By Ann Needle
In what way could climate change impact Stow and how can the town mitigate those impacts?
A standing-room-only crowd on Aug. 7 heard the results of a report with some answers to those questions, presented in a public listening session by Stow’s Planning Board and Conservation Commission.
The 96-page Community Resilience Building Workshop Summary of Findings report was based on the results of a springtime Community Resiliency Building Workshop in which almost 30 Stow leaders, residents, and local climate and natural resources experts participated. The project is part of the state’s Municipal Vulnerability Preparedness Program.
The June Workshop was coordinated by Stow Assistant Town Planner Valerie Oorthuys and Conservation Agent Jacquie Goring. The state funded the hiring of consulting and engineering firm Geosyntec Consultants to analyze and report the Workshop’s findings, according to Oorthuys.
The Workshop Summary report prioritizes the natural threats to Stow’s infrastructure and gives recommendations for possible ways to prevent damage.
The Highest Priority Concern
The workshop participants pinpointed drought as the biggest of the top three climate hazards Stow faces. Participants noted the past damage from drought to local water supplies and firefighting capabilities as determining factors.
The other two top concerns were the strong storms of recent years (e.g., the March storm triggering extensive tree damage and power outages) and increasingly extreme temperatures in both summer and winter, potentially leading to crop damage/failure and inaccessibility to adequate water.
Oorthuys explained the workshop participants utilized data from the state’s Climate Change Clearing House for the Commonwealth to assist in determining their findings. “It is really compelling,” she remarked of the information found at resiliantma.org
In its findings, the workshop cited CCCC data such as an estimated increase of more than 4 degrees Fahrenheit in the area’s average daily temperature by 2050, with average annual precipitation rising by about 6 inches over that time.
“More precipitation in the winter and spring months. Summer and fall, there’ll be drought,” Goring explained of the potential impact.
At a time when the focus is on global climate change, what makes this data noteworthy is it breaks projections down by different regions within the state, said Goring. As part of the SuAsCo (Sudbury-Assabet-Concord) Watershed, Stow’s current and future climate challenges could vary substantially from those for the state’s coastal communities, which face challenges such as rising sea levels, she said.
Given Stow’s top climate hazards, the Workshop deemed that protecting the town’s water supply is a main concern. The report addressed the issue of Stow residents relying chiefly on private wells for water. When water levels drop, wells can go dry and finding water for firefighting becomes more difficult. When electricity goes out, well pumps don’t work. Stow does not currently have data on the long-term status of the aquifer that supplies most of the water to the wells.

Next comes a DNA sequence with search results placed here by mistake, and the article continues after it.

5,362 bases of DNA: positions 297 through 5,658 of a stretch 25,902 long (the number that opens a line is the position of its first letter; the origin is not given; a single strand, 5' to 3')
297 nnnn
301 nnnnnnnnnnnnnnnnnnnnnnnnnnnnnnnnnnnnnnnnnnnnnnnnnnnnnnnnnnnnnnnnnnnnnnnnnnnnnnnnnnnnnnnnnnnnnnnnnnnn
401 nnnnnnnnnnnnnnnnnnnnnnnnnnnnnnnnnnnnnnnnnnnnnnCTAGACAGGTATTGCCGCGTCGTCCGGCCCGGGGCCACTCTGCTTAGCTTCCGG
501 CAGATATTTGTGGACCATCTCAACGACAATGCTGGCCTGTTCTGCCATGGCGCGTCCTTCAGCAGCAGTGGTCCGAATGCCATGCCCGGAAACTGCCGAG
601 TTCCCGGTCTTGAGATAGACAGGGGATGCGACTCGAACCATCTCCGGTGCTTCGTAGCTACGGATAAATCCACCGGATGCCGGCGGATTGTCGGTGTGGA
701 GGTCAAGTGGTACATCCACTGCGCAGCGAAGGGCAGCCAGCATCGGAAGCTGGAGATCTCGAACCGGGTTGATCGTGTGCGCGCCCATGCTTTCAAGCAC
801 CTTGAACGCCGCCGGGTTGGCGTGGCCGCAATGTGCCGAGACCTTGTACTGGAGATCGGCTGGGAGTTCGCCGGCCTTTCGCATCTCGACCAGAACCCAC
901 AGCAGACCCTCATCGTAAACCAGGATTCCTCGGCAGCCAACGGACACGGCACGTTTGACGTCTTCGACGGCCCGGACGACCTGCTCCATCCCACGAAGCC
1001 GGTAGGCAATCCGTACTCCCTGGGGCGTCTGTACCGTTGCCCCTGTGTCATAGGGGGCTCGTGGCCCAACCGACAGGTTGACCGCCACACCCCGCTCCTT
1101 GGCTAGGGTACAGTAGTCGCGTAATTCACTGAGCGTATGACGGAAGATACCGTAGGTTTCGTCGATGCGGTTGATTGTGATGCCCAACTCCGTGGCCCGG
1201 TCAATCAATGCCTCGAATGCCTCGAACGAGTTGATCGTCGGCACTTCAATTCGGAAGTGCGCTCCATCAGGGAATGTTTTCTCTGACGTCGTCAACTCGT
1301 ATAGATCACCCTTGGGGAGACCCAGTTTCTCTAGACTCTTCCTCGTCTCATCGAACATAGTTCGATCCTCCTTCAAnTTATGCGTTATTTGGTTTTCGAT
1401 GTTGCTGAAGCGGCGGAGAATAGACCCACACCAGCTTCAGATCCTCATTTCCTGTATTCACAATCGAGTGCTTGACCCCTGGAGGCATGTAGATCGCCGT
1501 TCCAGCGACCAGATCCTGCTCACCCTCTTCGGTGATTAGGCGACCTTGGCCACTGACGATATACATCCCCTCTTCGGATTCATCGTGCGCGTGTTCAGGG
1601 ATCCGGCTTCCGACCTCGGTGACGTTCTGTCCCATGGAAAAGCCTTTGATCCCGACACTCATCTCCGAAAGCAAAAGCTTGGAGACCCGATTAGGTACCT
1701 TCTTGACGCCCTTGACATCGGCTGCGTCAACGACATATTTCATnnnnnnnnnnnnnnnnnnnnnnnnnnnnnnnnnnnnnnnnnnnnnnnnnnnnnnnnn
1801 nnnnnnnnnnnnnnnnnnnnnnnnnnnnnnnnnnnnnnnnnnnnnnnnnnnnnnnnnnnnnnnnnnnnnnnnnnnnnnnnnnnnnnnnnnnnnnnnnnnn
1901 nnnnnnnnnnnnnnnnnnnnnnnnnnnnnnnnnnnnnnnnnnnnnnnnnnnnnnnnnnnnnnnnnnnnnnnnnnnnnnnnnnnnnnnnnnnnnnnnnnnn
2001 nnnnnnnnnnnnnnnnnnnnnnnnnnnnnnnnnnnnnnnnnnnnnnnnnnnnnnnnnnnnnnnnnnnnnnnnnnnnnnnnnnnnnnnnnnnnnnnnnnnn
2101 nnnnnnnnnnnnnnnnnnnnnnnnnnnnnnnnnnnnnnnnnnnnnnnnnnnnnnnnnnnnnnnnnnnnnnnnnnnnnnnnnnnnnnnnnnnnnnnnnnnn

The results of the workshop urged Stow to reduce potential damage from climate change by addressing storm water management; fixing aging bridges and dams; assuring the survival of farms and crops; shoring up access to isolated parts of town; having adequate town staffing to handle climate emergencies; and updating Stow’s hazard mitigation plan.
In battling future climate change, the Workshop prioritized several “Recommendations to Improve Resilience.” The top suggestions were to conduct a water supply vulnerability assessment (help assess the health of Stow’s water supply and perhaps identify other water sources); update the hazard mitigation plan (listed again in this category); develop a hazard transportation and communication plan; and develop programming to make farms more resilient in the face of climate change.
Along with the top recommendations, there were additional issues that were prioritized from highest to lower. Oorthuys stressed that the lower priority items, such as to increase conservation land, were still recommended, but could be addressed within the scope of work for higher priorities.
Goring said that questions from last Tuesday’s listening session centered on details such as when and which resident wells would go dry at a given drought level, something that cannot be predicted without tools such as the water vulnerability assessment.
Oorthuys noted Stow still needs to look at how to conduct the water supply assessment and how to jump-start other highest-priority recommendations. The town needs to figure out the scope of a project such as this and would likely look first at securing funding through the state grant cycle that begins next spring, she said.
Meanwhile, Goring offered that workshop participants were quick to point out Stow’s many sizable strengths in dealing with climate emergencies, from a reliable electric supplier to strong regional health services and buildings such as the Community Center that can be used as shelters.
“We also have a community sense in Stow that I think is really unique,” Goring said. “People really do care about each other, it’s a small town, we have all of these groups that check on their neighbors.”
A copy of the report finding is posted at www.stow-ma.gov, under “Climate Resiliency in Stow”